Banding Together : How Communities Create Genres in Popular Music by Jennifer C. LenaWhy do some music styles gain mass popularity while others thrive in small niches? Banding Together explores this question and reveals the attributes that together explain the growth of twentieth-century American popular music. Drawing on a vast array of examples from sixty musical styles--ranging from rap and bluegrass to death metal and South Texas polka, and including several created outside the United States--Jennifer Lena uncovers the shared grammar that allows us to understand the cultural language and evolution of popular music. What are the common economic, organizational, ideological, and aesthetic traits among contemporary genres? Do genres follow patterns in their development? Lena discovers four dominant forms--Avant-garde, Scene-based, Industry-based, and Traditionalist--and two dominant trajectories that describe how American pop music genres develop. Outside the United States there exists a fifth form: the Government-purposed genre, which she examines in the music of China, Serbia, Nigeria, and Chile. Offering a rare analysis of how music communities operate, she looks at the shared obstacles and opportunities creative people face and reveals the ways in which people collaborate around ideas, artworks, individuals, and organizations that support their work.
Publication Date: 2014-11-03
Fashion + Music : Fashion Creatives Shaping Pop Music by Katie BaronFashion + Music provides a unique insight into how the two industries, as twin agents of change, have reflected but also influenced the popular culture of their times. Featuring exclusive interviews with the creatives behind some of the most era-defining and iconic looks of the Sex Pistols, Madonna, David Bowie to Roxy Music, Lady Gaga and more. This book is a visually arresting exploration of the power of fashion as a make-or-break tool within the music industry's creative process. How style and sound collide with memorable results.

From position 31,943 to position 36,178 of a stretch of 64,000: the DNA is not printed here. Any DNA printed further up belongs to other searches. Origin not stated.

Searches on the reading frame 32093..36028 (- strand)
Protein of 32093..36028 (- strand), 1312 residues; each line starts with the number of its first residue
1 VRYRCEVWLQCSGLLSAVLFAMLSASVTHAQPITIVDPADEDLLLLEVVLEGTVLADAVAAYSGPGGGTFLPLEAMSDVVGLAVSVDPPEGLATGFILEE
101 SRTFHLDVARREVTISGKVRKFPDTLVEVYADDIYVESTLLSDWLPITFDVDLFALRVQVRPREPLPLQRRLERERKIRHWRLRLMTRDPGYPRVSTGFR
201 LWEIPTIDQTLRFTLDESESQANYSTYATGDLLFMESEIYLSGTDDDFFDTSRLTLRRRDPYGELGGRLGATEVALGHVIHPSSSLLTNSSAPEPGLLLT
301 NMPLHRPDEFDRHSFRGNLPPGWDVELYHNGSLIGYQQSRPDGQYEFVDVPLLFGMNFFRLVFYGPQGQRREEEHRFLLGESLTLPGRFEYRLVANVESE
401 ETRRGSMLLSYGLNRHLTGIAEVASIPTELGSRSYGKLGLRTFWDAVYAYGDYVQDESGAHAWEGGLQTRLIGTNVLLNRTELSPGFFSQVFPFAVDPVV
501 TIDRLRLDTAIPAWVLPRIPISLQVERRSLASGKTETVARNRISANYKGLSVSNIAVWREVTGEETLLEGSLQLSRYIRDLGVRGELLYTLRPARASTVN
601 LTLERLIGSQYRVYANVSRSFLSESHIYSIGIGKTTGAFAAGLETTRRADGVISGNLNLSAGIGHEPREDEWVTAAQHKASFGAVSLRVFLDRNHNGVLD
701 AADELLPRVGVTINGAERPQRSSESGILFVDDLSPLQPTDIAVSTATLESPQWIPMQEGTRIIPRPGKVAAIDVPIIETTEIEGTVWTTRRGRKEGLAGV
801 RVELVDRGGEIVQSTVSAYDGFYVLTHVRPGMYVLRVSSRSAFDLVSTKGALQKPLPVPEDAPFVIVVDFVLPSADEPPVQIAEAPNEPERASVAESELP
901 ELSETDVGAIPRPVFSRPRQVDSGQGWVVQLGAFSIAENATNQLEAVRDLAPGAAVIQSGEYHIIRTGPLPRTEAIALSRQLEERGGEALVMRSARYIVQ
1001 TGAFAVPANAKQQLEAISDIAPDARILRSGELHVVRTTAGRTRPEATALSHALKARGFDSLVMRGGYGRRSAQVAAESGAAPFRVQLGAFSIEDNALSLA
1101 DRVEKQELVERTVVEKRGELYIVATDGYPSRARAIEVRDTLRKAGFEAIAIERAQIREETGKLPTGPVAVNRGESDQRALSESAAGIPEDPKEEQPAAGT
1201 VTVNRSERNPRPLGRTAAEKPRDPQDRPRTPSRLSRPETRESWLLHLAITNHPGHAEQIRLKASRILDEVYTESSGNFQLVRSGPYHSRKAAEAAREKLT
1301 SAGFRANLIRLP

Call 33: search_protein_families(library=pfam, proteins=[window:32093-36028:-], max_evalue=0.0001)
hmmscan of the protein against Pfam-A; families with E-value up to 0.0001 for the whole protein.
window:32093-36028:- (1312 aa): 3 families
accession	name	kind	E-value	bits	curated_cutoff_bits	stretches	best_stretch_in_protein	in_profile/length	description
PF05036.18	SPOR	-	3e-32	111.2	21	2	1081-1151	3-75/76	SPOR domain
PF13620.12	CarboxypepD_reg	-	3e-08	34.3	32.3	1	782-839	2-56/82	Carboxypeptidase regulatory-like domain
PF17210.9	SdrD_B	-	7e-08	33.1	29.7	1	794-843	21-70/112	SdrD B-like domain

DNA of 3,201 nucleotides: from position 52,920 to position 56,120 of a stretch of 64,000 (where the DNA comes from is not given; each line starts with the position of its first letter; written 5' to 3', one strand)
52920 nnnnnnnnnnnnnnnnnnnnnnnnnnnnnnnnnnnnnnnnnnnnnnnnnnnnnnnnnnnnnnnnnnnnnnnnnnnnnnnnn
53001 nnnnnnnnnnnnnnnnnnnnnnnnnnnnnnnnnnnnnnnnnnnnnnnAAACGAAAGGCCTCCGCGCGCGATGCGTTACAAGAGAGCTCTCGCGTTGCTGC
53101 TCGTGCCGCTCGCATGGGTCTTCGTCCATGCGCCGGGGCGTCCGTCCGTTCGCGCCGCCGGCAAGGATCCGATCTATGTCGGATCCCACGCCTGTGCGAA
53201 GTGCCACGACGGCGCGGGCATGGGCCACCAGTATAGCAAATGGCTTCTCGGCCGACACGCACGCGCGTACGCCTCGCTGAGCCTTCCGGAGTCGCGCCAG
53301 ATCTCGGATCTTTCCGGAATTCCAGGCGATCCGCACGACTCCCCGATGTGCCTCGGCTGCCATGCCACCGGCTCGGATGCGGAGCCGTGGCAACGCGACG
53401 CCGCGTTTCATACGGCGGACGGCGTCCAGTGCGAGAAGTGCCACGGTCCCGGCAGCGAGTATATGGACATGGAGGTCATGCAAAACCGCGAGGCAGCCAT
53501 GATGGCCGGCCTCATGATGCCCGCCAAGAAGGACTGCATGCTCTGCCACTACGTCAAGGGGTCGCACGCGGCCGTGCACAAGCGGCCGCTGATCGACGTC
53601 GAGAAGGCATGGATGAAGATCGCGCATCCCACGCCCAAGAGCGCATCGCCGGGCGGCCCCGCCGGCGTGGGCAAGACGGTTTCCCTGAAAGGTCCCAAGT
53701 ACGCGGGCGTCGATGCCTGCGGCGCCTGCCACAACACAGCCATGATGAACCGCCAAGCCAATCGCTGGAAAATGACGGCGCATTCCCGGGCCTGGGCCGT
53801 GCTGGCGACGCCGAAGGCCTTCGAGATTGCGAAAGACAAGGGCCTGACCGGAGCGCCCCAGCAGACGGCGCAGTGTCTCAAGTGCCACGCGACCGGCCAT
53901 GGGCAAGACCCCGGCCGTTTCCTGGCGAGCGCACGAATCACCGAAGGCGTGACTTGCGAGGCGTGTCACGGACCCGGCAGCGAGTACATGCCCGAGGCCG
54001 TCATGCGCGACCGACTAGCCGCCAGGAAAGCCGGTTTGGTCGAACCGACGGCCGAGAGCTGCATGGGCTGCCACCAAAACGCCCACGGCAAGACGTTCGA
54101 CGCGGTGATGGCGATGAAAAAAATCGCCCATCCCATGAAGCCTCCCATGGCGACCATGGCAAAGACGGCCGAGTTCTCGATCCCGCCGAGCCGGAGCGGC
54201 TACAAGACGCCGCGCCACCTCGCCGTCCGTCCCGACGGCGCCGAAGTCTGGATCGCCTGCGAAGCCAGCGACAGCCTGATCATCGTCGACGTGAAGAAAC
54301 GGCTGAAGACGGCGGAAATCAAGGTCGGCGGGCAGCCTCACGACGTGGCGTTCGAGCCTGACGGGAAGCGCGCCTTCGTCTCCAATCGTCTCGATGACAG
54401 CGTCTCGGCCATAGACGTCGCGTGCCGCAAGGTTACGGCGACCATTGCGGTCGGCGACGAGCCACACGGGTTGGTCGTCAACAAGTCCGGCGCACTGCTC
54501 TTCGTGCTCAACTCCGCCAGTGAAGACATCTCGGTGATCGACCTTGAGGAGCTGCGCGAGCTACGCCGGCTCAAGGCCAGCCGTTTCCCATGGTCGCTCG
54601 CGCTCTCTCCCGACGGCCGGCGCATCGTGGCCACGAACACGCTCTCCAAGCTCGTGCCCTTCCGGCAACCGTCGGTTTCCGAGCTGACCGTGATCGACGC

Publication Date: 2016-08-23
Genre in Popular Music by Fabian HoltThe popularity of the motion picture soundtrack O Brother, Where Art Thou? brought an extraordinary amount of attention to bluegrass, but it also drew its share of criticism from some aficionados who felt the album’s inclusion of more modern tracks misrepresented the genre. This soundtrack, these purists argued, wasn’t bluegrass, but “roots music,” a new and, indeed, more overarching category concocted by journalists and marketers. Why is it that popular music genres like these and others are so passionately contested? And how is it that these genres emerge, coalesce, change, and die out? In Genre in Popular Music, Fabian Holt provides new understanding as to why we debate music categories, and why those terms are unstable and always shifting. To tackle the full complexity of genres in popular music, Holt embarks on a wide-ranging and ambitious collection of case studies. Here he examines not only the different reactions to O Brother, but also the impact of rock and roll’s explosion in the 1950s and 1960s on country music and jazz, and how the jazz and indie music scenes in Chicago have intermingled to expand the borders of their respective genres. Throughout, Holt finds that genres are an integral part of musical culture—fundamental both to musical practice and experience and to the social organization of musical life.
Publication Date: 2007-10-01